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September 10, 2021

Kratom “More Toxic” To Embryos Than Morphine, New Study Finds

According to a new study, kratom could be more toxic to unborn children than morphine.

Researchers at Malaysia’s University of Science conducted the study, and it was published online on August 20th, 2021. In it, the researchers evaluated the toxicity of four substances on zebrafish embryos: Kratom, its alkaloids mitragynine and speciociliatine, and morphine.

You might be wondering how zebrafish studies could possibly be relevant to humans. But in the scientific world, the study model is both common and reliable: Zebrafish’s genetic similarities to humans allow researchers to accurately emulate and evaluate various substances’ developmental effects.

In this case, researchers exposed zebrafish embryos to each substance. They then monitored the embryos for signs of toxicity via various means, such as hatching rate, heart rate, and deformities.

Their findings were staggering: The kratom extract killed 100% of the embryos and decreased their hatching rate at concentrations above 500 μg/ml. Similarly, mitragynine and speciociliatine exposure killed all embryos at 100 μg/ml. But at lesser concentrations, the two alkaloids also caused significant developmental issues: The most prominent was scoliosis, an excessive curvature of the spine.

Morphine had similar consequences, causing deformities of the spine (lordosis) and the heart (pericardial oedema). However, morphine had a significantly lower mortality rate than the tested kratom substances. This led the researchers to conclude that “Altogether, kratom [extract], mitragynine, and speciociliatine at the highest dose display more toxic effects in terms of embryo survival, when compared to morphine.”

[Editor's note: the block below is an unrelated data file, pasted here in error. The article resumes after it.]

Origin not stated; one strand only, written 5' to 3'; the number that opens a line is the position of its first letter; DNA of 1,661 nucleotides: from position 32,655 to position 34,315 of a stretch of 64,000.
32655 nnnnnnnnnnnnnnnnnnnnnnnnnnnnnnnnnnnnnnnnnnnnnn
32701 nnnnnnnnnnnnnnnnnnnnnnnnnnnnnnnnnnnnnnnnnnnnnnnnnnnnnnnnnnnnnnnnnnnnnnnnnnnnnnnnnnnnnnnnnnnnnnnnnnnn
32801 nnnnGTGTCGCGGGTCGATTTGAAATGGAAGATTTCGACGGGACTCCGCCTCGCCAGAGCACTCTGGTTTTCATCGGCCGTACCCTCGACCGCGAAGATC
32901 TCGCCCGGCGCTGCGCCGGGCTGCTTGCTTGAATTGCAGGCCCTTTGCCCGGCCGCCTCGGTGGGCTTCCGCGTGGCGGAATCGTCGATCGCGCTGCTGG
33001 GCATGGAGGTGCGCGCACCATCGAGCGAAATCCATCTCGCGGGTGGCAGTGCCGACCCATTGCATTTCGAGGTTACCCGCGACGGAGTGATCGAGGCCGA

Zebrafish embryos exposed to kratom decoction, mitragynine, speciociliatine, and morphine. (A) hatching rate at 72 and 96 hpf

Zebrafish embryos exposed to kratom decoction, mitragynine, speciociliatine, and morphine. (A) hatching rate at 72 and 96 hpf (hours post-fertilization)

These results have frightening implications for kratom-using pregnant individuals. However, the researchers were quick to highlight their study’s limitations. For instance, high concentrations of kratom extract may be lethal to zebrafish embryos but not other species: In one such study, kratom extract doses up to 1,000 mg/kg didn’t kill mice test subjects.

Nonetheless, the authors affirmed that kratom use could still pose a significant risk to unborn children. “This finding suggests that the potential risk of kratom intake during pregnancy on the development of the fetus is based on the fact that the early embryo developmental process of zebrafish is similar to humans,” they concluded.

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